Extended hours do add to increased sales. That is certainly a plus. However, in my opinion, the major negative is the adverse effect they have on staff because of the hours they are required, not asked, to work. When are we going to put our foot down and say that’s enough? Someone has to become the ombudsman for the retail hourly worker.

Marge Laney
Guest
9 years 4 months ago

I agree with Mr. Lahart that adding hours mostly adds to associate misery. However, on Christmas day the only store that was open near us was CVS, which was packed. Being open to take care of the “OMG, I forgot ****”, proved to be very profitable I’m sure.

Ryan Mathews
Guest
9 years 4 months ago

Shopping isn’t a zero sum game because people have the ability — even in tight times — to spend more than they have in their pockets.

Does that justify the overhead of keeping a store open 24 hours? That probably can’t be answered except on a case by case basis.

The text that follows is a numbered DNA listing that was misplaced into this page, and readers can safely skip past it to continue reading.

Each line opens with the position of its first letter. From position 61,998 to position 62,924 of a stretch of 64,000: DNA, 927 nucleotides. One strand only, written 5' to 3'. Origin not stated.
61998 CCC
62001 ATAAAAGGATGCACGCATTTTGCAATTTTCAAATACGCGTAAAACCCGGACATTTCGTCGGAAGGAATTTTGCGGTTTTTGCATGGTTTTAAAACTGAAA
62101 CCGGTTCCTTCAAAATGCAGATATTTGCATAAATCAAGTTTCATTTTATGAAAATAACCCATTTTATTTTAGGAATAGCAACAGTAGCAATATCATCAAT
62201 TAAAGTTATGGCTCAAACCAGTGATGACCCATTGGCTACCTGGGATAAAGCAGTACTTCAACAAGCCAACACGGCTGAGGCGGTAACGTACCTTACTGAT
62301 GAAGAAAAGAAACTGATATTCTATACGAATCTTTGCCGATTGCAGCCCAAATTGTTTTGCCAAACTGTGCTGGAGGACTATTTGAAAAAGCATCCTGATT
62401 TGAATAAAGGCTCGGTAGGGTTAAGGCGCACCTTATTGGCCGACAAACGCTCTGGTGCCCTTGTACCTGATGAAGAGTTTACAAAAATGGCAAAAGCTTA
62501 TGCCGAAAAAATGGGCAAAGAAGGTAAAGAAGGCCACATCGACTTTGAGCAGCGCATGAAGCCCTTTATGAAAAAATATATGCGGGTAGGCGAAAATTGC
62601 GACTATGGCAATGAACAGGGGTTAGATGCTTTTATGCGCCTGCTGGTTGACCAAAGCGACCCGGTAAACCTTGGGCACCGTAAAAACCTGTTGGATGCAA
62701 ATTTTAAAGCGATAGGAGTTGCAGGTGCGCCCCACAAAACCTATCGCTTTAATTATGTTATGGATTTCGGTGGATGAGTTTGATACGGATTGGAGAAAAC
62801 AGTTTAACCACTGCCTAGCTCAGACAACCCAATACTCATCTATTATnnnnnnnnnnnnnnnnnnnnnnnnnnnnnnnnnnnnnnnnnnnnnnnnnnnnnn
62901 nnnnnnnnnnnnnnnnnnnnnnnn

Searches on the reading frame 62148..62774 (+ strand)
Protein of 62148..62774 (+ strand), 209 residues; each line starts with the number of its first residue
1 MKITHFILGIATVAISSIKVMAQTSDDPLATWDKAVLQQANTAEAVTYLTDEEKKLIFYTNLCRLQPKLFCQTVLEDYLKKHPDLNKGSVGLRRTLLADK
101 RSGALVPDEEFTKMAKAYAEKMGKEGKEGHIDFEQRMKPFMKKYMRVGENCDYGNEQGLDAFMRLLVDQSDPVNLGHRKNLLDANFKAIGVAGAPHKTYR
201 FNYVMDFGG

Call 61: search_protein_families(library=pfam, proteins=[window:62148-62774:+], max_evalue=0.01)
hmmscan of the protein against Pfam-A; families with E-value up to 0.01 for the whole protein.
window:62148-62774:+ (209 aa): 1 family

People wanted to spend this year and, if you were open, you no doubt trapped some dollars and got some advertising and marketing points in the process.

Cathy Hotka
Guest
9 years 4 months ago

Informal and anecdotal evidence would indicate that sales associates would like to celebrate Christmas with their family and friends, and don’t particularly yearn to awaken at 2:00 a.m. so they can pull the 3:00 a.m. – 10:00 a.m. shift.

Mel Kleiman
Guest
9 years 4 months ago

The one great thing about extended hours is that it means the floor needs to be manned, which means either more people need to be hired or your present employees get more hours and in many cases overtime.

With today’s high unemployment of hourly workers, this is a least a short-term bright spot.